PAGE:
Scientific Name
Lasiurus cinereus
Global Conservation Status (IUCN)
Least Concern
North America, New York

Hoary bats feed primarily on moths, though they also regularly eat beetles, flies, crickets and true bugs.  

Fun Fact: Bats produce echolocation by releasing high frequency sound through their mouth or nose and listening to the echo. With this echo, the bat can figure out the objects in their environment.

In addition to their usual echolocation calls, Hoary bats produce short, quiet “micro calls“. Hoary bats will also sometimes fly and navigate without using echolocation.   

Appearance: Hoary bats are relatively large, weighing between 20 – 35 grams. They are distinctive in appearance, with dark fur tinged with white (produced a frosty or hoary effect for which they are named), a buffy yellow throat patch, and dramatic two-toned wing patterns.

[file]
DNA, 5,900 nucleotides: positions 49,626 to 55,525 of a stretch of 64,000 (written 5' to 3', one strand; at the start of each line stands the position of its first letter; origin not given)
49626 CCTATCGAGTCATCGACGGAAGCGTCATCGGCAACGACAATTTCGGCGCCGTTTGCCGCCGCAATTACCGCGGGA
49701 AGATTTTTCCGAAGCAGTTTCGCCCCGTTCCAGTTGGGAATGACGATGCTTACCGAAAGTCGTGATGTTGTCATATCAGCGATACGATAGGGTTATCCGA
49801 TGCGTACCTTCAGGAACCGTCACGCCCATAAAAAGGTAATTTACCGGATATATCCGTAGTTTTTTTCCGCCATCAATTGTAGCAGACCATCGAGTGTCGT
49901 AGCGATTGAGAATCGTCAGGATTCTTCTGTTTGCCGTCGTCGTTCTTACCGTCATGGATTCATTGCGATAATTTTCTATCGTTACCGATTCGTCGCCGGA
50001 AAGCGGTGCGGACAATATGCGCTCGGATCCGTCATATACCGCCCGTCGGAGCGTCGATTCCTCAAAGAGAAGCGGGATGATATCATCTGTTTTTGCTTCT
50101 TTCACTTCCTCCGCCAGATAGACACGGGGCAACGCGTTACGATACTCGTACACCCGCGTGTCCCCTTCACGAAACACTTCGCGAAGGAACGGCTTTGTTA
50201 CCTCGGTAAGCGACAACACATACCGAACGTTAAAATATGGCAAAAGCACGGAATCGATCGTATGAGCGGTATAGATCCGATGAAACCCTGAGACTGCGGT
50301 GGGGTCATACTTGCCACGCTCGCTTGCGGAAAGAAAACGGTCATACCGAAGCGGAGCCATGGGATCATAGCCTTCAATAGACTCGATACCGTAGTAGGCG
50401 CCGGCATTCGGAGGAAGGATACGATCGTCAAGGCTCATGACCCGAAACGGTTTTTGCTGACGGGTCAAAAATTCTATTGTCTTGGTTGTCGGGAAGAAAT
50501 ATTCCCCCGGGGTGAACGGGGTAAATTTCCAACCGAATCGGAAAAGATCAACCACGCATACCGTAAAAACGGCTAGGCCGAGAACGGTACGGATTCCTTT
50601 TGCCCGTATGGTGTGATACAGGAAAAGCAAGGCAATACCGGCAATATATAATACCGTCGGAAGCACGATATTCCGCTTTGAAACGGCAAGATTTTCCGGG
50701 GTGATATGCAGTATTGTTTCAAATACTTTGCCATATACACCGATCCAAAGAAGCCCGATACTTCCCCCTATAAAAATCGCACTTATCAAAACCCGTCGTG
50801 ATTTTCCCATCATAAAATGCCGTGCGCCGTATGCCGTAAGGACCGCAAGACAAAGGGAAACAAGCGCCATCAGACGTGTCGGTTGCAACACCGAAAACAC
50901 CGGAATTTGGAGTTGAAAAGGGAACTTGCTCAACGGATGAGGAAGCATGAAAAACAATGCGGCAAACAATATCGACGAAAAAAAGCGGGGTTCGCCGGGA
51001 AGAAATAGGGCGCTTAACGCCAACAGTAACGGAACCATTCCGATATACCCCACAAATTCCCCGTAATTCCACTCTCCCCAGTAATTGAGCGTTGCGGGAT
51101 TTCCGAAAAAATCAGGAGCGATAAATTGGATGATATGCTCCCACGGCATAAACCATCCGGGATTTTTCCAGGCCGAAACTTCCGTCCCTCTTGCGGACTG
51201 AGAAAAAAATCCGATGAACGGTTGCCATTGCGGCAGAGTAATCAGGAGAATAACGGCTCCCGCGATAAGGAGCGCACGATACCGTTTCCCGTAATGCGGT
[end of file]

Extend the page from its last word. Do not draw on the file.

Habitat: Hoary bats are uncommon but widespread throughout most of North America and ranging into Central America. They roost solitarily in trees, with preferences including maple, oak, ash, elder, hemlock, and redwood trees.  

Hoary bats undergo seasonal migration, moving from summer ranges across most of North America to southern and coastal winter habitats. Hoary bats will also hibernate for short periods of time.   

Echolocation: Echolocation calls of Hoary bats are around 20-30 kHz, just above maximum human hearing range.  

Conservation Concerns: Wind energy and turbine collisions are a major conservation concern for Hoary bats. Hoary bats make up the largest proportion of bat fatalities at wind energy facilities in North America.  

Based on wind energy mortality, the Hoary bat population is predicted to experience severe declines in the next 50 years, though management efforts such as turbine curtailment show promise for reducing this risk.  

Other threats may include deforestation and human disturbance, particularly in their southern wintering grounds.   

Bat Conservation International projects including the hoary bat 

Countries: Canada, Guatemala, Mexico, United States 

Additional Resources: 
Bat Species of the World 
IUCN Red List 

Approximate Range